Paint Application:

Most of the paint application on this figure is pretty spot on.  A few stray marks here and there, spots here and there don't detract from the overall value of the figure.  However, as others have mentioned, when you look underneath Leon's nose, you'll notice that NECA actually painted Leon's nostrils!  It really looks... distracting, but it's not noticeable when you place him on the table.  Just try not to look underneath Leon.  You've been warned.

The main thing that bothers me about this figure is the color of Leon's pants.  I do recall Leon wearing dark blue jeans, not black.  So why has NECA given Leon a pair of black jeans?  Strange, isn't it?  So much for video game accuracy...  (Actually depending on what light you're using, you will be able to notice that Leon's jeans are dark blue or at least they're not absolutely black).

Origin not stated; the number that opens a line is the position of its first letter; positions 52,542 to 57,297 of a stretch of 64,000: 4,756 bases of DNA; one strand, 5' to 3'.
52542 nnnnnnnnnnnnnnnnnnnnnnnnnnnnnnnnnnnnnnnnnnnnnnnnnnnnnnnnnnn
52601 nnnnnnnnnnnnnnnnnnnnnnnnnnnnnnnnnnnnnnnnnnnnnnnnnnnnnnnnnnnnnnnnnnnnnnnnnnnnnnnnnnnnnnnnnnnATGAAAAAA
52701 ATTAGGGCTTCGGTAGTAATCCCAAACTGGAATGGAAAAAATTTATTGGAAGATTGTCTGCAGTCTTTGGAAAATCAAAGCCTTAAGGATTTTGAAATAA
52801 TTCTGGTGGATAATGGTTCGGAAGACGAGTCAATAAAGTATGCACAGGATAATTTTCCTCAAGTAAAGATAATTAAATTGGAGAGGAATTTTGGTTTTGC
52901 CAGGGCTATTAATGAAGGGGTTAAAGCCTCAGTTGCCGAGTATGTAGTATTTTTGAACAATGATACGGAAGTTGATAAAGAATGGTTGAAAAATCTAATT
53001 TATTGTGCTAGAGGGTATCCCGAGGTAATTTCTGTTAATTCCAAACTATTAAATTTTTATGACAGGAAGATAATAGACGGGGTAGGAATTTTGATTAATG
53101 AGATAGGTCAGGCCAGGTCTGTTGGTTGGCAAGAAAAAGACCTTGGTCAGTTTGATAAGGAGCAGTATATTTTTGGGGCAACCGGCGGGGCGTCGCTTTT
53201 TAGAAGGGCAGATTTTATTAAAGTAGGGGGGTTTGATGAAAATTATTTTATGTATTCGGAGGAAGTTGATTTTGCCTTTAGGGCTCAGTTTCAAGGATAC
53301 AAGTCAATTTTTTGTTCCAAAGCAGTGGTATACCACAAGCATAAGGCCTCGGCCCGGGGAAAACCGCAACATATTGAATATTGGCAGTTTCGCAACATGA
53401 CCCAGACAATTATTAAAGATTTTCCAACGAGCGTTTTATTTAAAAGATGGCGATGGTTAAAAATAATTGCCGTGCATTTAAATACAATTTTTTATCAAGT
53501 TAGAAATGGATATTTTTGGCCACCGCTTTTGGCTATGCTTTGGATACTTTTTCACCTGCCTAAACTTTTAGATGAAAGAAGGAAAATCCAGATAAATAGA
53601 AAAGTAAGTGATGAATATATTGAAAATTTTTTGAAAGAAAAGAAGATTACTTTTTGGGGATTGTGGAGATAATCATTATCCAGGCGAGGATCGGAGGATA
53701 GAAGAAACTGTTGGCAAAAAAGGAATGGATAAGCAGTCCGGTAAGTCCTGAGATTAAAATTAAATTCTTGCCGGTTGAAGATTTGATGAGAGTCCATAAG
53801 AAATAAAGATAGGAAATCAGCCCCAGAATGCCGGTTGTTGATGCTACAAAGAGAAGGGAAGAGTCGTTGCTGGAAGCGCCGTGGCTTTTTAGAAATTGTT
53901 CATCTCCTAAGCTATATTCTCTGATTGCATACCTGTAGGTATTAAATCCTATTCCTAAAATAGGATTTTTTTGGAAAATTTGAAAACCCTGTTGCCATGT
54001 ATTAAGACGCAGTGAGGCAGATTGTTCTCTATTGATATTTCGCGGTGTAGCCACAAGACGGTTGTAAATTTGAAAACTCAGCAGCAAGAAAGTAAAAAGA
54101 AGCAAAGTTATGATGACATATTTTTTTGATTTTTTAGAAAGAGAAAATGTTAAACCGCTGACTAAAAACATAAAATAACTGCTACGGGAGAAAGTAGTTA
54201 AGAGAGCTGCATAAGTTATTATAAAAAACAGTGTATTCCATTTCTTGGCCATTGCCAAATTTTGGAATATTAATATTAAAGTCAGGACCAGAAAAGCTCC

Either because the sculpt of the right hand or (most likely) due to the plastic material of his handgun, the "flesh" paint inside of Leon's right hand is easily scraped off revealing the black underneath.  Maybe NECA should rely on using softer rubber-like material for their weapon accessories (like they did with Resident Evil 5's Sheva Alomar's handgun).


Couldn't find all the accessories for the photo shoot
Leon comes with: a knife, handgun with laser pointer, shotgun, sub-machine gun, 3x grenades (2x regular and 1x incendiary grenade), and a health spray.  Of the eight, Leon can only (barely) hold two, which are [thankfully] guns.

"What... what is this?"
The sub-machine gun (SMG) accessory is a joke because there's no way Leon can hold onto it.  Even the slightest movement will cause the [useless] SMG accessory to fall right out of his "kung-fu" grip.  Leon can't grasp any of his grenade accessories, unless you lay them on the "open palmed" left hand flat, which looks ridiculous.  As you can see in the above photo, I managed to shove in the health spray accessory into his "handgun" grip.  Because most of the accessories are relatively small, they're also easily lost (grenades and health spray).  It would've been really nice to have a place to hook or insert the grenade accessories on Leon's belt.

You know what they say about people who carry really small knives...